Penni Sparks Parenting Resources
Many of you will be familiar with Penni Sparks, a dynamic presenter who often participates in Rahima Baldwin’s Informed Family Life Conferences in California. Penni is a friend and a colleague and I want to warmly introduce you all to her work.
I first met Penni 3 years ago when we were both key note speakers at Rahima’s conference in Fair Oaks. Listening to Penni speak, I could barely keep in my seat – “yes, yes!” I wanted to shout – “she’s got it!” What a joy to hear someone speak about the strength required by a parent, about the quality of being that she needs to develop, about “being one’s own queen.” Penni spoke about the inner work required by a parent so that she can absorb and respond to what comes from her children, neither collapsing under demands nor hardening against their needs. And Penni knows about child development! As a Waldorf parent and teacher of more than 20 years, Penni is solidly grounded in the wisdom of Waldorf ideas about the changing needs of the growing child.. And so although she advocates ways of communication which share similarities with Non Violent Communication, she gracefully avoids the verbal diarrhea and pseudo-therapy style so often adopted by those wishing to work out of NVC with children. How refreshing and how empowering for both child and parent.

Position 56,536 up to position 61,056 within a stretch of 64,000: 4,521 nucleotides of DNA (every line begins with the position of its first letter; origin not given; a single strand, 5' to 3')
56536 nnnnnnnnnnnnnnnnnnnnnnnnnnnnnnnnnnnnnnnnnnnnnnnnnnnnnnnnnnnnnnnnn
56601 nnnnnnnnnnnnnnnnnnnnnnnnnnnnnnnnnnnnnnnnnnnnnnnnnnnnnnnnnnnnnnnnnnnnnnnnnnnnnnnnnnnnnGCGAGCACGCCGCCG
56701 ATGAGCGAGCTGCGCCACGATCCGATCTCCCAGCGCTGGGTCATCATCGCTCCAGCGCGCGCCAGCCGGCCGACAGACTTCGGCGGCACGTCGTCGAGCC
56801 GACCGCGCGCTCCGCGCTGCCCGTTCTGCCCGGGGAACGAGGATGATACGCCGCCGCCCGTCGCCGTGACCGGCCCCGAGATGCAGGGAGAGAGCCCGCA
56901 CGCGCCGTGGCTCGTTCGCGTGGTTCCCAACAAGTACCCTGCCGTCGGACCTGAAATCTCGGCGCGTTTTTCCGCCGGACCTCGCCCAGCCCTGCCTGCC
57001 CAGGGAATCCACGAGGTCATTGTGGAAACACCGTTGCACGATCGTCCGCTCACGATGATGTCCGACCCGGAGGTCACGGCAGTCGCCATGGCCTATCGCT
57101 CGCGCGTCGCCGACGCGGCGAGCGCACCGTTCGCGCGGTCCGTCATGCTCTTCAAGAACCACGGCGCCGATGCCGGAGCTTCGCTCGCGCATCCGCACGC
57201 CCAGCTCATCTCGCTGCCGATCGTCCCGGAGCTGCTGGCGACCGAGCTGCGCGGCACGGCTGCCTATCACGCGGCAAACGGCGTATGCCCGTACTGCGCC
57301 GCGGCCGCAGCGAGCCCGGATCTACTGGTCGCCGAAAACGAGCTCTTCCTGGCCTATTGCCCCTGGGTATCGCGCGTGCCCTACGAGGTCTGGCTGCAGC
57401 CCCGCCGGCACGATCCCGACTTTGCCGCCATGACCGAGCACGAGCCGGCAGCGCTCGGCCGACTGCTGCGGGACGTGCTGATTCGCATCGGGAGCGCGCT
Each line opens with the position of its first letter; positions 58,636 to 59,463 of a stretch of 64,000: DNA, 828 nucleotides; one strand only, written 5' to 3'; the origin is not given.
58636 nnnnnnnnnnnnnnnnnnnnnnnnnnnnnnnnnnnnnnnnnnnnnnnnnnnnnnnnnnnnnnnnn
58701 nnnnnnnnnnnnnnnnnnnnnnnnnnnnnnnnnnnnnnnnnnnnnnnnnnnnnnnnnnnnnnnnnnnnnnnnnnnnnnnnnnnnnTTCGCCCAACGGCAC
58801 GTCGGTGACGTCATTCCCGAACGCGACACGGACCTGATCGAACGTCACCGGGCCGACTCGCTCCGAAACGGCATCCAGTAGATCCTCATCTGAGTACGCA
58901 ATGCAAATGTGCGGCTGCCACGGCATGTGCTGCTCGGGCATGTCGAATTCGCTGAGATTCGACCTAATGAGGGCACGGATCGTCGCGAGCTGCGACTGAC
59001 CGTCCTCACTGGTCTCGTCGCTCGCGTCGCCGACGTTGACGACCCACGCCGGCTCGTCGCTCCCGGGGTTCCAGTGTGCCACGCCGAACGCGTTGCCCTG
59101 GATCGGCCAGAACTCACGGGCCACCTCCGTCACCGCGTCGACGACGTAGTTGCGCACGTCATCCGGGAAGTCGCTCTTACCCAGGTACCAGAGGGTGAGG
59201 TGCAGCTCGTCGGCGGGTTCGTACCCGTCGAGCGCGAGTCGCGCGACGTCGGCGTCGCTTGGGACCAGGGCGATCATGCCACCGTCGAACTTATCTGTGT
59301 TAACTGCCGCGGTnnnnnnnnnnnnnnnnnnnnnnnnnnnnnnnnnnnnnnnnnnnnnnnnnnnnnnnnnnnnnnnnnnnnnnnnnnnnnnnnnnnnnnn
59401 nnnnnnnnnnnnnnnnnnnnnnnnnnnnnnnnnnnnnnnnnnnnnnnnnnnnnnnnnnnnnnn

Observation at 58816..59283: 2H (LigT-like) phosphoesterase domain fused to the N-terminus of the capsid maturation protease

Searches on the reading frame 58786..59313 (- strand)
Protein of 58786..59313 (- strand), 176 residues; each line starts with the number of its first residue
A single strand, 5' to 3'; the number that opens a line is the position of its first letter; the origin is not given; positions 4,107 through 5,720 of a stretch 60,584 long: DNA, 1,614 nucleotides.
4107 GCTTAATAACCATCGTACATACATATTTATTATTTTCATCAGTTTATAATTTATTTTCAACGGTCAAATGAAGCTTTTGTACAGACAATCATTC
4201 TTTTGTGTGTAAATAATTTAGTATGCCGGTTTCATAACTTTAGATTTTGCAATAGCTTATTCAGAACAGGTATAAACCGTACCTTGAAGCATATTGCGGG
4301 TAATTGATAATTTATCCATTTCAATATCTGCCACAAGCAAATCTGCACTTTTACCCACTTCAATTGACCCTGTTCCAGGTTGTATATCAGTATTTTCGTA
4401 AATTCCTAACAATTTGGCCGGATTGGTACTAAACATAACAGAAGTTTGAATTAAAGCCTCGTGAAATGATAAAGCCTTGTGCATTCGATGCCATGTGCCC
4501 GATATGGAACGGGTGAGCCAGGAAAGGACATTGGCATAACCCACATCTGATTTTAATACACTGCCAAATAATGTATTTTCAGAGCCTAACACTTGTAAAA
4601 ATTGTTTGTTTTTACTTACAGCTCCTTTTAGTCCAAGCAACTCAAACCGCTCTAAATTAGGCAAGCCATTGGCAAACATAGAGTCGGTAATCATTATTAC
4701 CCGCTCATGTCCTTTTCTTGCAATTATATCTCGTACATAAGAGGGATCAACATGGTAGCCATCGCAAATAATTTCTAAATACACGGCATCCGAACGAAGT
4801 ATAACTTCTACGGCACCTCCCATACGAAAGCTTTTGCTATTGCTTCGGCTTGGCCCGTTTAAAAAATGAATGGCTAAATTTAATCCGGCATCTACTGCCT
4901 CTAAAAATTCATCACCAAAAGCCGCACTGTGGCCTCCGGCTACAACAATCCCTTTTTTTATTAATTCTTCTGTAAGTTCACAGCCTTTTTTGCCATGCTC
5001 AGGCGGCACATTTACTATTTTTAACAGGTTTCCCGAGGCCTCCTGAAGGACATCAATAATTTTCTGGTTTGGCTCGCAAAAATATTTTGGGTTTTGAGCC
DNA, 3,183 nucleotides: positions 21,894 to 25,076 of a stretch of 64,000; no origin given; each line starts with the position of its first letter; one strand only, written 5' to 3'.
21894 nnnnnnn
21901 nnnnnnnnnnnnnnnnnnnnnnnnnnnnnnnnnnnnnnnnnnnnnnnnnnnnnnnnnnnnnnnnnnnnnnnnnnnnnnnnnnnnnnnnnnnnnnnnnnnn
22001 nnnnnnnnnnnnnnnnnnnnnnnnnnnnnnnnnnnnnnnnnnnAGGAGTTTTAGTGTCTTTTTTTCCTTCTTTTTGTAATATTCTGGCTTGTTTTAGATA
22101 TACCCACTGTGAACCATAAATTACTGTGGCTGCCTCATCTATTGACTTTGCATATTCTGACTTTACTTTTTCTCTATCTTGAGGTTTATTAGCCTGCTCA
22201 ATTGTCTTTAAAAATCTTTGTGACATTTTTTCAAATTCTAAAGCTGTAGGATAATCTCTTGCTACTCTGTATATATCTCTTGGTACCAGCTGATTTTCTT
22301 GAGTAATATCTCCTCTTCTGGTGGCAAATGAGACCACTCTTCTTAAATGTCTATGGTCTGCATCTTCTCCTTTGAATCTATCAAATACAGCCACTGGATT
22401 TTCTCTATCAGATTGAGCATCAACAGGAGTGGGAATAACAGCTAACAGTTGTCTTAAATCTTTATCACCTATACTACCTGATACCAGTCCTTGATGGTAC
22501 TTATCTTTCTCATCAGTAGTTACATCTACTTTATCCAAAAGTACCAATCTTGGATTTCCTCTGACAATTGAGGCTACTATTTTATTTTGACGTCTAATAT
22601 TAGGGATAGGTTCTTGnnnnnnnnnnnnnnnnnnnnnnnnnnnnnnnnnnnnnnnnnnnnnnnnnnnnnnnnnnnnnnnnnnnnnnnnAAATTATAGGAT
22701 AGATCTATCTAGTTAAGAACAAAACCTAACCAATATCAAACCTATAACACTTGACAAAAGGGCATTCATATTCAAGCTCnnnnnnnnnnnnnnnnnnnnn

Penni now has a wealth of cd’s and workbooks available for parents to use. I would like to especially recommend her “Ennobling, Not Enabling: Reclaiming Your Royal Authority” cd and workbook set.
For $89 you receive two cd’s and a workbook. The workbook is very well presented, filled with lovely colors and graphics to make using it a joy. Although I think Penni’s consulting services are very expensive, I think that this workbook set is well-priced.
Penni’s premise is to help people – women mainly, but she is careful to include men as well – develop their “inner queen” and to find the inner strength and authenticity to help them in their parenting. And so this workbook is designed as a series of exercises and guided images to help parents tap into the different inner qualities they need to succeed at this task. In six lessons, Penni guides you through “Confidence”, “Consistency”, Kindness”, “Clarity”, “Nobility” and “Serenity”. These exercises are not about parenting per se, but about the parent’s inner development and, as far as I am concerned, will fill a much needed gap in the parent resources market. Penni helps us discover not what we should do – but how we actually go about doing what we need to do! Penni’s warmth and gentle encouragement bring this work to life.
I think that the workbook really is excellent and very well thought out. The cd’s are a bit of disappointment – though they are necessary for Penni’s explanations of the exercises for each section, the bulk of what one listens to is Penni reading the text from the workbook. Another drawback for some people will be the imagery she uses. As a hard-nosed New Yorker, I found it a little hard to sustain the picture of the queen adding jewels to her crown – but it really is a coherent image for what Penni is trying to get across and, I think she does it very well.
Posted on January 8, 2007 in Family Life and Parenting